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What Kind of Problems Can Arise During Probate?

December 16, 2022 Probate and Estate/Trust Administration

Probate is a legal process for wrapping up someone’s financial and legal affairs after they pass away. Depending on the situation, probate may not be necessary, or a simplified version of the process may be available. In many cases, however, regardless of whether the deceased person left a will, someone will need to manage the probate process.

Very often the person who ends up taking on the task is not sure of the steps to take and problems to watch for. While the easiest way to handle the situation is to hire an experienced estate administration attorney to guide you through the process, here is a brief overview of some of the potential problems that can arise during probate.

Problems with the Will

When someone dies, a person close to them, usually a family member, starts reviewing the situation to see if the deceased person left a will or trust. The first problem, in some cases, is that it can be hard to locate a will and therefore hard to determine if there is one. Or there may be two or more versions of a will and it may be hard to know which is the correct one.

The probate court will review the will and determine its legal validity. A family member or someone named in the will might challenge the will on grounds such as:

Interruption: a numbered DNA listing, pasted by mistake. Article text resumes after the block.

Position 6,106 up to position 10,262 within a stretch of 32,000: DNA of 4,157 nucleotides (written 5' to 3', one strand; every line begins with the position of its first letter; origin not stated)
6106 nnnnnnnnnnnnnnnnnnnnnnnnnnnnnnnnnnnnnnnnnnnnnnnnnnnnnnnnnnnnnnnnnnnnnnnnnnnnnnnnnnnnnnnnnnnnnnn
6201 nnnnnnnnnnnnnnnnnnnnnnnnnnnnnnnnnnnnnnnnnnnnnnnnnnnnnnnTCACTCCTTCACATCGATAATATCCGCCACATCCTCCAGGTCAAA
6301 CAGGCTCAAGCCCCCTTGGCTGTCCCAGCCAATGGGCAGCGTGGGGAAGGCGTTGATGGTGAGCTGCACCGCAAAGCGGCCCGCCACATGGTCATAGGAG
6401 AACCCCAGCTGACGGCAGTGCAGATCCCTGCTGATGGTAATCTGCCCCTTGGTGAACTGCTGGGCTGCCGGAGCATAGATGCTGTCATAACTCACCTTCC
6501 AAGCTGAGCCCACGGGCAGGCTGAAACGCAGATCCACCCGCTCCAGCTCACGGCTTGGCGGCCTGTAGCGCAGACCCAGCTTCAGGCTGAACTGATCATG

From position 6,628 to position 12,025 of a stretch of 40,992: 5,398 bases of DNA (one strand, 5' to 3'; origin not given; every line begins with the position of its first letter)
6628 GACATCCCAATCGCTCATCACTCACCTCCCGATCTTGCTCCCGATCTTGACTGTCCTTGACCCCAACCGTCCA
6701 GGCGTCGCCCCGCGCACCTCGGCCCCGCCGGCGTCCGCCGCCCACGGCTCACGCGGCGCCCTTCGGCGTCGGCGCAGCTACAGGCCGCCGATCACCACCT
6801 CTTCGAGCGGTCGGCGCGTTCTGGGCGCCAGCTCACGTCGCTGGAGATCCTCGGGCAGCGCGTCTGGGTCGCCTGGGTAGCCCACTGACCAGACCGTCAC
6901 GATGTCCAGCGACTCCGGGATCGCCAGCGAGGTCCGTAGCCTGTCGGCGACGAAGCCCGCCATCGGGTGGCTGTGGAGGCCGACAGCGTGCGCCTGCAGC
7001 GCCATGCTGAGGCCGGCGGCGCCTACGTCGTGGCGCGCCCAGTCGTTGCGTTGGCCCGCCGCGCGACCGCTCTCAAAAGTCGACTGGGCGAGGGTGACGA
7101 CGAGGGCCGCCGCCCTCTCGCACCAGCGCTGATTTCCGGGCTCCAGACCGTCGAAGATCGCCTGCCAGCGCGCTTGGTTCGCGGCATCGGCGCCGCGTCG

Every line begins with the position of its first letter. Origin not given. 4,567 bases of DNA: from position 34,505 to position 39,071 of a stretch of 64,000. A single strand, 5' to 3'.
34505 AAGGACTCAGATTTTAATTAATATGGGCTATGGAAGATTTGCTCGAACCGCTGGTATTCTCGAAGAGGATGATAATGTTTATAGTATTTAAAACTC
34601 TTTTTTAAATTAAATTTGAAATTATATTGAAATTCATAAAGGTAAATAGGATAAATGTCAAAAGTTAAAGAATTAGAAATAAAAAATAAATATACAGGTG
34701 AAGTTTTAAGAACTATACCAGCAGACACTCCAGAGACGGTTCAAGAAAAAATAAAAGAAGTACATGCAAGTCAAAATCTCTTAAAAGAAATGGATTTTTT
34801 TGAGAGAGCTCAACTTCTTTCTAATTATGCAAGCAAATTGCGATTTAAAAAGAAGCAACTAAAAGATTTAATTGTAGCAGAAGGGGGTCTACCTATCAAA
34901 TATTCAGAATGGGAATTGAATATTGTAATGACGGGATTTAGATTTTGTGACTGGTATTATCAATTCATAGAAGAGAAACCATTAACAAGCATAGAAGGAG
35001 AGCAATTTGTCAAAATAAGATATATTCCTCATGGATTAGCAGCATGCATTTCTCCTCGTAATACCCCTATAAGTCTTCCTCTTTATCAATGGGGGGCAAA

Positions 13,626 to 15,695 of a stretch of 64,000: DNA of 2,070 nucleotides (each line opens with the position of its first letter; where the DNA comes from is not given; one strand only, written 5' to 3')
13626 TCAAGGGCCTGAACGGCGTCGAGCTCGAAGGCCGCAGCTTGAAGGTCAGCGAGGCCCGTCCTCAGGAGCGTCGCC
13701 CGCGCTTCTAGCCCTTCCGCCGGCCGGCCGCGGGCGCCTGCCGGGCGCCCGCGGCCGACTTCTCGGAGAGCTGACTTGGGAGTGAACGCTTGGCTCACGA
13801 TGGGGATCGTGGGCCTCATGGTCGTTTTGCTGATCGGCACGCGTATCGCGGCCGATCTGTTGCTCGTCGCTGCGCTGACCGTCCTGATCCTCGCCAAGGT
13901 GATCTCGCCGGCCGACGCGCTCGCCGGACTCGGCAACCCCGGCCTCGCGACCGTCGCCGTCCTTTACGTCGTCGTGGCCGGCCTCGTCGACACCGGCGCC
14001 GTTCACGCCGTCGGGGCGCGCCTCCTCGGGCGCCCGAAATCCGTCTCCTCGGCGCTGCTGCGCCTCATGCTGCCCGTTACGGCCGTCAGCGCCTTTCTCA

• It’s a forgery
  • There’s a newer will that supersedes the one in court
  • Someone exerted undue influence over the deceased person that affected the terms
  • The deceased person did not understand what they were doing when they made or altered the will

In addition, someone might dispute the ability of the person named as executor, or that person might refuse to take on the role. If the court finds the will to be invalid for reasons such as lacking a witness or if someone challenges the will, the legal process will take longer and become more expensive to resolve.

Problems with Property

Property left behind when someone passes away can be left in limbo during the probate process. If the deceased person had a revocable trust or designated property to pass through a beneficiary clause, the assets go to the new owners automatically with little or no difficulty. But property that becomes part of the estate needs to be managed carefully under probate rules.

The person managing the estate will need to inventory assets and take steps to ensure that all creditors are notified. Failure to do these jobs properly could subject them to personal liability. It may be necessary to sell property in order to pay off debts. Certain debts qualify to be paid before others. An estate executor who doesn’t follow the rules properly might give assets to heirs that should have been used to pay debts.

Working with an Experienced Attorney Can Help You Avoid or Manage Problems in Probate

Even the simplified probate process in Texas can be complicated in many cases. To avoid delays, costly problems, and potential liability, many people turn to the experienced team at The Nordhaus Firm for help with the probate process as well as trust administration. We’d be happy to talk to you about the ways we could assist in your case. Just give us a call at 214-726-1450 or contact us online at your convenience.